The large chorus was effective in the different groupings, but it was a pity not to hear more integration of the Kutev National Folklore Ensemble’s Bulgarian harmonies, as their sections were some of the best in the work. The Indianapolis Children’s Choir, in particular, gave a spectacular performance, with expressive singing and beautifully precise diction. The chorus as a whole, however, often sounded like they were far away, not due to their position behind the orchestra (which maintained an excellent sense of balance save for one moment in the sixth movement), but because of the bizarre amplification that plagued the entire production.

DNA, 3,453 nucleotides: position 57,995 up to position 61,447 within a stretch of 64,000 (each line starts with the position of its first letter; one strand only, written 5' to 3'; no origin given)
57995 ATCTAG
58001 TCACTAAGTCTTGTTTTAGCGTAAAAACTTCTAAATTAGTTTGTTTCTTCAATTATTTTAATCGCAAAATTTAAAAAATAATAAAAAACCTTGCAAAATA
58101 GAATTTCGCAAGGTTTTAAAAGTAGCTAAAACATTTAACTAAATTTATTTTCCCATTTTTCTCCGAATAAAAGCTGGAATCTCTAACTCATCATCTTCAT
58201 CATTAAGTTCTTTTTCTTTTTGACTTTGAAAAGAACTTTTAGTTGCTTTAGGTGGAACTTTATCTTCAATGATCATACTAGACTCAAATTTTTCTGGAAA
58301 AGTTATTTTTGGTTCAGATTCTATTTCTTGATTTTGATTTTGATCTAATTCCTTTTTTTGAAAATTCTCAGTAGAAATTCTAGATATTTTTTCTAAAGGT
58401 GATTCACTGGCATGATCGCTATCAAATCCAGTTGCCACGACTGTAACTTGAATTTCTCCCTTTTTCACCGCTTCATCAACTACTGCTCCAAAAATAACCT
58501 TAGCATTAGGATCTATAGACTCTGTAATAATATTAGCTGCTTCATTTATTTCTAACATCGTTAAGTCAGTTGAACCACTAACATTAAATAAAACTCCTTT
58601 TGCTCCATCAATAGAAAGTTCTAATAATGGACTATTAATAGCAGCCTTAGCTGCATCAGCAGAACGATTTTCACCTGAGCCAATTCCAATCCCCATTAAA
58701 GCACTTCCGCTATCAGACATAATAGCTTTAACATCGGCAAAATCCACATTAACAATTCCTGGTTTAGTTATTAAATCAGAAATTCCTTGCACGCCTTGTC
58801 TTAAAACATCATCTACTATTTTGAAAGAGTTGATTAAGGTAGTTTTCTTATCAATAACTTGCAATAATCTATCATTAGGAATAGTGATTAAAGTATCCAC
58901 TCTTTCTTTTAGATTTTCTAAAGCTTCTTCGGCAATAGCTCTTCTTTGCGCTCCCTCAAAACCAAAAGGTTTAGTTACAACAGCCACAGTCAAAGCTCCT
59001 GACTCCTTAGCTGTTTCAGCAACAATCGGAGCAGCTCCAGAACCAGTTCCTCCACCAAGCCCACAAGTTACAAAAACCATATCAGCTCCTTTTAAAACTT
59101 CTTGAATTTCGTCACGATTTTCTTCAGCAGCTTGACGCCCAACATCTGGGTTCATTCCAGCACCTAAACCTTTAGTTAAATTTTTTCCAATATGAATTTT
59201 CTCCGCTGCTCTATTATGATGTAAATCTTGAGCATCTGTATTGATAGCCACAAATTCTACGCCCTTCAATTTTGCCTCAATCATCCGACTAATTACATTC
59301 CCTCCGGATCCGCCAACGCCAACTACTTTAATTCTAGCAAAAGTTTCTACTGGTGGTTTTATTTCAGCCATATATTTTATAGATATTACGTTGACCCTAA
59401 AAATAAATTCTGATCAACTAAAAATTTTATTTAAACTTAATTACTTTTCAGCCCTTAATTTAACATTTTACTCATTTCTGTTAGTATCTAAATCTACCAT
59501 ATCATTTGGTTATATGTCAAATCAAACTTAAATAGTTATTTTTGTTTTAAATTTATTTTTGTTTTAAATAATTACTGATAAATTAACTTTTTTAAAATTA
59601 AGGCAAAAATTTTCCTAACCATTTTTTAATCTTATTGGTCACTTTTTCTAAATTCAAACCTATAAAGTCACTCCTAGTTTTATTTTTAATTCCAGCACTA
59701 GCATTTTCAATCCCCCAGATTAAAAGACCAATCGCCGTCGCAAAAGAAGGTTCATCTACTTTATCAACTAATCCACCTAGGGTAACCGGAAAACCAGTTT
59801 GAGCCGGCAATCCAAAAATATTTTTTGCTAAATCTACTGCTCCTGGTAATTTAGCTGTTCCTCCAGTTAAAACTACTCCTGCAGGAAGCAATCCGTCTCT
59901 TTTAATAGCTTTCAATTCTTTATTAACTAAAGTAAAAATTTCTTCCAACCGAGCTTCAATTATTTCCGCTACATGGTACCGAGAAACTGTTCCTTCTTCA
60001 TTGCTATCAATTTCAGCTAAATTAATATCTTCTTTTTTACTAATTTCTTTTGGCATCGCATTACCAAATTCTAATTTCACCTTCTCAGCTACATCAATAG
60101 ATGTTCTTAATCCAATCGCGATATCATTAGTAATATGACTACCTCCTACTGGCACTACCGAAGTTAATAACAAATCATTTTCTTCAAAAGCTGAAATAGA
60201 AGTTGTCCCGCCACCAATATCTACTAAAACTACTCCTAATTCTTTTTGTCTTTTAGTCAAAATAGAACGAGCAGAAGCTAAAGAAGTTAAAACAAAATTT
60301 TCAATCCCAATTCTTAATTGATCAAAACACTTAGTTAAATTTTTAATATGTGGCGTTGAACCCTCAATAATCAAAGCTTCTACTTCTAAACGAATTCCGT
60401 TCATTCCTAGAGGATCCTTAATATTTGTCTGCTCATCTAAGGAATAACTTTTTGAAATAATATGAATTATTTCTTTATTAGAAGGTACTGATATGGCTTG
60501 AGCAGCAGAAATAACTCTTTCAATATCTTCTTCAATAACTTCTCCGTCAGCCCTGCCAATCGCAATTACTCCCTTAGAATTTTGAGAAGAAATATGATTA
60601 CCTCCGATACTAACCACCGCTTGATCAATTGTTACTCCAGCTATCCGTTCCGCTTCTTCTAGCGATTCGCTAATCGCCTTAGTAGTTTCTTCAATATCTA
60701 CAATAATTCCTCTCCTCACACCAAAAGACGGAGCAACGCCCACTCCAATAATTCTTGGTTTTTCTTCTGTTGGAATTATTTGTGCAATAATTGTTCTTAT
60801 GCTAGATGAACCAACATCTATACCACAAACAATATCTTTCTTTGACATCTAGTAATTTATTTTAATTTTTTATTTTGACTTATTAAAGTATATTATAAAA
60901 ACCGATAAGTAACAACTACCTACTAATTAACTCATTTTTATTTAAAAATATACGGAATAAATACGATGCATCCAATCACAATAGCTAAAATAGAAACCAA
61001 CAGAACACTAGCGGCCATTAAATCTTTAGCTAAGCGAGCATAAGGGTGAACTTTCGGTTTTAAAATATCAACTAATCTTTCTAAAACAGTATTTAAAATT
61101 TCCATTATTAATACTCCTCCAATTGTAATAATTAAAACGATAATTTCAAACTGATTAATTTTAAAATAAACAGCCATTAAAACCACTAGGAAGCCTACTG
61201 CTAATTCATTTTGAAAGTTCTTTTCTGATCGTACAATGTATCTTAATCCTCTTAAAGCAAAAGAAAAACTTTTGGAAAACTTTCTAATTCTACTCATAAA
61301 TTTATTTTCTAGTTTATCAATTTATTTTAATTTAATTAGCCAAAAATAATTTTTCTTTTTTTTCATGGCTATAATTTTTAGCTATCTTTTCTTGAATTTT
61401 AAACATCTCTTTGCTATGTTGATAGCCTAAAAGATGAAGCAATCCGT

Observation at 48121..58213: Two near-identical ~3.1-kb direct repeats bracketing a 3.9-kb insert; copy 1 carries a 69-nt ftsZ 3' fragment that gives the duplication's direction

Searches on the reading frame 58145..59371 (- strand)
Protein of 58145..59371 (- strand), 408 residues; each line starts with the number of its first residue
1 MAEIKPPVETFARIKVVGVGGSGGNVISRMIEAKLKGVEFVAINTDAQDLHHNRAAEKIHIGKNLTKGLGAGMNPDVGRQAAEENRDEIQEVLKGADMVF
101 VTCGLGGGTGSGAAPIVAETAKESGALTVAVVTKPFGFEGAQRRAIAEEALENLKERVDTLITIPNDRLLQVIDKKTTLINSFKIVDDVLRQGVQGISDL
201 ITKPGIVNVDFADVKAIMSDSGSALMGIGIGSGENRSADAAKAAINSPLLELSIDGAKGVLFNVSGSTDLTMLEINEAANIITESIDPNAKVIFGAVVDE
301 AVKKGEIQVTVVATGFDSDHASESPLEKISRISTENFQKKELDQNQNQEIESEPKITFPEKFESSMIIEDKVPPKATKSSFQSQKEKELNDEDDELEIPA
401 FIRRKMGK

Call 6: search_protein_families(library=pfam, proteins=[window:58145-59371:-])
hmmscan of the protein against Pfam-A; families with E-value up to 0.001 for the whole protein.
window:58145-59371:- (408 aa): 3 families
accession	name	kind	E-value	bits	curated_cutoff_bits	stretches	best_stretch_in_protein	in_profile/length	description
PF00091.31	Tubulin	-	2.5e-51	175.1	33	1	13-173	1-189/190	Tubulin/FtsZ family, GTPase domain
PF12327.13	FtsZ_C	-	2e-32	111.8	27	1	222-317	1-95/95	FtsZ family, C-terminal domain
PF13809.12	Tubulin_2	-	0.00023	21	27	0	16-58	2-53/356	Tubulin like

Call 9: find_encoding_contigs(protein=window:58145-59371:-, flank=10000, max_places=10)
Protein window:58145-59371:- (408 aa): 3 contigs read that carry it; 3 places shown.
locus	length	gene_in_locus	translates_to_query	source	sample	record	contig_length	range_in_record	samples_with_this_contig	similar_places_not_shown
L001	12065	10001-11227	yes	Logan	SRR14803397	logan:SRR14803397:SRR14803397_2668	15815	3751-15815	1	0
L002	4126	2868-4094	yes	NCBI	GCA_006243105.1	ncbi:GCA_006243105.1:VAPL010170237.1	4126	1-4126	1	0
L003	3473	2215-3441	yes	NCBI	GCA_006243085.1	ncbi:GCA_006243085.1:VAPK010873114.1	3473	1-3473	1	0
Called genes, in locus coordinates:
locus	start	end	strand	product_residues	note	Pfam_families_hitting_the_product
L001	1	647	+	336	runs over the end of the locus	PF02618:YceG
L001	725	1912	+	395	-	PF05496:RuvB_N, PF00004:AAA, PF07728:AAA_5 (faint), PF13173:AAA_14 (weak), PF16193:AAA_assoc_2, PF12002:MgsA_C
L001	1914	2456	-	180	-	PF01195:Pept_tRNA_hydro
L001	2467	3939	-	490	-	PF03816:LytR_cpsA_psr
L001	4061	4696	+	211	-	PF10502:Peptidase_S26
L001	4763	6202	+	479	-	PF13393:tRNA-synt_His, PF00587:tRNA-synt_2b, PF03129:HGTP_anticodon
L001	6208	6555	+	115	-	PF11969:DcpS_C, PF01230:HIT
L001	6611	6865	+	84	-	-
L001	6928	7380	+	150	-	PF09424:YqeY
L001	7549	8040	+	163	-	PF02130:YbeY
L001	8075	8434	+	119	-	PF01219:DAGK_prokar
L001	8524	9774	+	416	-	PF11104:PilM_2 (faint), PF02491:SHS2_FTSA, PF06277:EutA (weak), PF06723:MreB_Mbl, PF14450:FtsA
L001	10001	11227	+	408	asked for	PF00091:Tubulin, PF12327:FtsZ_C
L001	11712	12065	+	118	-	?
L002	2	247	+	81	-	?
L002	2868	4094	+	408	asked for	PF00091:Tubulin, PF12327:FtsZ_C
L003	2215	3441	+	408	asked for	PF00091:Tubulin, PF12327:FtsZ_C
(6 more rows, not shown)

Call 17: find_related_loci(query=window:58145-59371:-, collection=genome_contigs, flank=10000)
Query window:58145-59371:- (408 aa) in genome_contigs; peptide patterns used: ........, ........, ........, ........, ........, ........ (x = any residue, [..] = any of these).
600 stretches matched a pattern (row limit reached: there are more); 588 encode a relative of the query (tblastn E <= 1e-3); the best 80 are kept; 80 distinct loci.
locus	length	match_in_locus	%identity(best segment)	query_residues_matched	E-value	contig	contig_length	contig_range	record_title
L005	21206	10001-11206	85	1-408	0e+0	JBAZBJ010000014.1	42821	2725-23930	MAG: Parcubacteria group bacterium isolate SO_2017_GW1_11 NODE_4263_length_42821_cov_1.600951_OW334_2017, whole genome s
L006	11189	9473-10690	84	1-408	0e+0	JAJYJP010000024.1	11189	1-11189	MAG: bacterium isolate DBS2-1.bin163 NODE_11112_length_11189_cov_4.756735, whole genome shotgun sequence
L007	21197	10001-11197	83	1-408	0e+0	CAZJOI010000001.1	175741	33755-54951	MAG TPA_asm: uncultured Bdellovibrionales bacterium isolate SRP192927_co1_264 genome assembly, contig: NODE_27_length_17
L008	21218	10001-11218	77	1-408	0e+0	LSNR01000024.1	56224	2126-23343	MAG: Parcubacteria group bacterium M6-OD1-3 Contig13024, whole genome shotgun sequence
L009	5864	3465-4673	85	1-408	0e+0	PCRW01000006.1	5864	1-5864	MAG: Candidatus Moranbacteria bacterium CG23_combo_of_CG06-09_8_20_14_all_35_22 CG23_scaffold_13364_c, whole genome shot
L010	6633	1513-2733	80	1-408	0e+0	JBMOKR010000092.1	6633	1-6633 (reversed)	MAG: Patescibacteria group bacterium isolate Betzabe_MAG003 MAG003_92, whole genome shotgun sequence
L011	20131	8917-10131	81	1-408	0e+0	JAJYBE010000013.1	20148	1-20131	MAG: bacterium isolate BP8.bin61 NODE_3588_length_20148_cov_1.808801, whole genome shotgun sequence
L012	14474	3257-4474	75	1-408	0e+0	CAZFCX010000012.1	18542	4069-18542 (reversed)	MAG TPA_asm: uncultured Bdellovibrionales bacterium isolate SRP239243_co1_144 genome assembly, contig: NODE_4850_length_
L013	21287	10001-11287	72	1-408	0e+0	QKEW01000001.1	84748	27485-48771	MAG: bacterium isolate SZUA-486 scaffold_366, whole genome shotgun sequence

The first half of the concert was devoted to performances by each of the participating choirs (except for the National Philharmonic Chorale and George Mason University Singers). Given the sheer size of the Wang Center, I assume that is why the groups were miked. However, amplification was not well suited to choruses, yanking out individual voices (and not always appropriate ones) from the texture, and forcing the piano sound upon the audience. This was slightly remedied in the second half, although the glockenspiel seemed to have a rather odd auditory pride of place. I was seated in the tenth row or so from the front, so it is possible that the sound was much better experienced by those sitting behind me. What was most offensive, however, was the incessant fuzz from the speaker on the right side of the stage — a terrible distraction, particularly during the quieter choral numbers on the first half — and several patrons complained. Both the sound technician and house manager explained (with varying degrees of tact) that they were only informed of the need for microphones that very day. Regardless of who made what decisions, the end result was disheartening.